PREPA’s Chiaroscuro

Haga click para leer en español

The Royal Spanish Academy dictionary has four definitions for the word chiaroscuro (claroscuro). Two of these are particularly relevant to describe the reality of the Puerto Rico Electric Power Authority (PREPA), in general terms and the Restructuring Support Agreement (RSA) with a group of bondholders, in specific. According to the dictionary, chiaroscuro can refer to: (1) “the distribution of light and shade in a picture”; or (2) “a set of contradictory traits in a person, situation or thing.”

For decades PREPA has operated in the gradations of light and shade; between the truth and lies; between legal lobbying and illegal scams. The recently negotiated RSA is an excellent example: it is an agreement negotiated on behalf of the people of Puerto Rico in dark rooms by local and international consultants, some with dubious reputations, and backed by the illegitimate agents of a bureaucratic-authoritarian regime that itself inhabits the vast political chiaroscuro that exists between a democracy and totalitarianism.

The RSA proposes an exchange of existing PREPA Bonds for two types of New Bonds. Tranche A Bonds will be exchanged at a ratio of 67.5% of the principal amount of outstanding bonds subject to the exchange, plus other payments. While Tranche B Bonds will be exchanged at a ratio of 10% of the principal amount of the outstanding bonds subject to the exchange. This implies a reduction in the nominal principal, or face value, of the existing bonds of 22.5%. However, it’s not possible to determine, from the documents that have been made public, if that debt relief reduces PREPA’s debt burden to a sustainable level.

The Tranche A Bonds will have a stated maturity of 40 years, subject to early redemption under certain circumstances. They will bear interest at an annual rate of 5.25% to be paid in cash, on a tax-exempt basis. The Tranche B Bonds will have a stated maturity of 47 years. The interest on Tranche B Bonds will be paid in kind, that is, in the form of additional Tranche B Bonds, and will accrete at an annual rate of 7.00% (if tax exempt) or of 8.75% (if taxable).

The repayment of the new bonds would be secured by a lien on the future cash flow generated by PREPA through the imposition of a transition charge. This is a special charge that will be added to the amount billed to PREPA’s customers and used exclusively to pay the new bonds. The transition charge is designed to increase gradually, starting at 2.768 c/kWh during fiscal year 2021 up to a maximum of 4.552 c/kWh during fiscal year 2044 and until the new bonds mature.

It’s important to point out that these terms and conditions are basically the same as those negotiated in the July 2018 RSA that was eventually discarded. After an additional ten months of costly negotiations, Puerto Rico ends up with the same reduction in the PREPA debt and a higher transition charge than the one proposed in 2018. What has changed since then? Why was that agreement a “bad” one and this one “good”? Only those that walk quietly in the shadows surrounding PREPA know the answer.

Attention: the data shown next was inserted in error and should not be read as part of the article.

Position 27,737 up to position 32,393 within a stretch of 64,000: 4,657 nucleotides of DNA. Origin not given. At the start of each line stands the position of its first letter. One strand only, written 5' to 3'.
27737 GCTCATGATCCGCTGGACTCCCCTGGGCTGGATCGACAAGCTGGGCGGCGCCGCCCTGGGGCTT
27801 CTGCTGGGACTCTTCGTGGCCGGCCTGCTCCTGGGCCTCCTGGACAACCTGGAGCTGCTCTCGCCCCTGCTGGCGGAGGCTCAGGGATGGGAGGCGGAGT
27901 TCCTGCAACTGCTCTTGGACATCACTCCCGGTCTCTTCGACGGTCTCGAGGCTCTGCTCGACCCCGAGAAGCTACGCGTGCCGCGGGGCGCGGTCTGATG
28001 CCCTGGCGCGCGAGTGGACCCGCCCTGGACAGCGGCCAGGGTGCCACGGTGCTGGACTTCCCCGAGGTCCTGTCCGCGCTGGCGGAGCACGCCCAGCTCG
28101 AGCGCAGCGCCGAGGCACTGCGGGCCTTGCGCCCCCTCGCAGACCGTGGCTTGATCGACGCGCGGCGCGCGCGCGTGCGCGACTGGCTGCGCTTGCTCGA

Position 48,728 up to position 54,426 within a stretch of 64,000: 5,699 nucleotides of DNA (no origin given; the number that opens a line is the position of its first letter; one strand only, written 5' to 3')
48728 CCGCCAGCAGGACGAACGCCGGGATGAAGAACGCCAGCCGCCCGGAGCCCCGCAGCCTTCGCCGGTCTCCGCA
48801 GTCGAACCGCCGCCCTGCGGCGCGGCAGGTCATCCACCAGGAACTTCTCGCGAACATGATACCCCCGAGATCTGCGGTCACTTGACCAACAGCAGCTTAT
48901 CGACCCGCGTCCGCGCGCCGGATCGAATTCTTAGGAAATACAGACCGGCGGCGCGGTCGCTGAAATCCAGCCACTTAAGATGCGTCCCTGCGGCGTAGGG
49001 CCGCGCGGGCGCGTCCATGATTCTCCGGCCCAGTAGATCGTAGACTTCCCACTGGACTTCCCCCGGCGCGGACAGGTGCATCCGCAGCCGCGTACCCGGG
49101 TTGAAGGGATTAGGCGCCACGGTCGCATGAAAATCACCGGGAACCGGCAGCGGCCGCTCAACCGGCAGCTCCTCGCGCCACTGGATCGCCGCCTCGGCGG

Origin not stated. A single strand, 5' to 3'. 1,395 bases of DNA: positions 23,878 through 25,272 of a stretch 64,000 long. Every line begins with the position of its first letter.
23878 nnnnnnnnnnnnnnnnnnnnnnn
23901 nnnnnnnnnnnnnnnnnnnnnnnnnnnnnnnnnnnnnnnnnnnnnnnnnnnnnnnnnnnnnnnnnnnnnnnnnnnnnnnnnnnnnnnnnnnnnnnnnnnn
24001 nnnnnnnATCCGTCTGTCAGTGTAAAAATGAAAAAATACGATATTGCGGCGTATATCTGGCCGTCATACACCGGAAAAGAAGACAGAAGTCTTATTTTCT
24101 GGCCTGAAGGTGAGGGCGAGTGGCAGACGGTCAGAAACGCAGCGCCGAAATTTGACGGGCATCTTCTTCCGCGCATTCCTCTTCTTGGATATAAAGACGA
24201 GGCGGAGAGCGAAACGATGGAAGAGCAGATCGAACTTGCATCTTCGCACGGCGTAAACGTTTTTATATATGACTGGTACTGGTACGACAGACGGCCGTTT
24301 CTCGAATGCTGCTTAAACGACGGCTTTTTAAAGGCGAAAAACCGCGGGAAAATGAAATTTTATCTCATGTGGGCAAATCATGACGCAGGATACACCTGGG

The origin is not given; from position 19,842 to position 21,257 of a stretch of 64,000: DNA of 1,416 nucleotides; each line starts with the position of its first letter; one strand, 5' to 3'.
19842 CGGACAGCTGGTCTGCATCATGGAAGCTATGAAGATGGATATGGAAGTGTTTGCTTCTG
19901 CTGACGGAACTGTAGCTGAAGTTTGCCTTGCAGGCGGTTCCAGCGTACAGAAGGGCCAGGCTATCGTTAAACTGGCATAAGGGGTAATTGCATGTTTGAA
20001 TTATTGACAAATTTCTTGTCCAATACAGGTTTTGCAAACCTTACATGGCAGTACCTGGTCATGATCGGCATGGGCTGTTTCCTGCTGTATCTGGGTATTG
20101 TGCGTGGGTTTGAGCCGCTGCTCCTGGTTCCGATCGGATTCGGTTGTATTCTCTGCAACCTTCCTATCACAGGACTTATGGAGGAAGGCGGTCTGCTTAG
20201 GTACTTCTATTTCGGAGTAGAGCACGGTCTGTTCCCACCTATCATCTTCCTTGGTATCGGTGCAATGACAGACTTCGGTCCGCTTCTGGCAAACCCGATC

Customers that generate their own electricity will also be subject to the transition charge, unless they are completely and permanently disconnected from the electric system. The transition charge, as currently proposed, would essentially constitute a regressive tax on all customers. It will also discourage the installation of behind the meter generation systems. This would be inconsistent with Puerto Rico’s Energy Policy law, the preliminary Integrated Resources Plan and PREPA’s fiscal plan, which all promote, at least in theory, a transition to distributed generation based on renewable sources of energy.

The RSA also mandates the imposition of a subsidy charge on all customers, except those expressly excepted by legislation. This charge seeks to recover from all of PREPA’s clients: (1) costs incurred by PREPA or any successor for subsidies granted to various customer classes; (2) certain billed and uncollected amounts from private clients; and (3) billed and uncollected amounts from government clients.

In addition, the RSA includes a settlement charge that will be included in customer bills commencing on July 1, 2019, equal to 1 c/kWh. Commencing on August 30, 2019, PREPA will pay participating bondholders an amount equal to the number of kilowatt hours billed by PREPA during the previous month, multiplied by 92%, and then multiplied by the settlement charge.

In conclusion, the RSA is emblematic of the “set of contradictions” that constitutes Puerto Rico’s energy policy. Its terms and conditions are overly generous to creditors; it is full of hidden charges; it discourages the transition to distributed renewable generation; it is uncertain whether it provides the debt relief necessary to maintain PREPA as a going concern, while avoiding another restructuring in the short to medium term; and will in all likelihood result in a significant rate increase for Puerto Rican ratepayers for decades to come.

Put simply, the proposed agreement is not a good transaction for Puerto Rico. For all the foregoing reasons the proposed RSA should be rejected and we respectfully recommend the parties go back to the negotiation table.

By: Sergio M. Marxuach
Policy Director
Center for a New Economy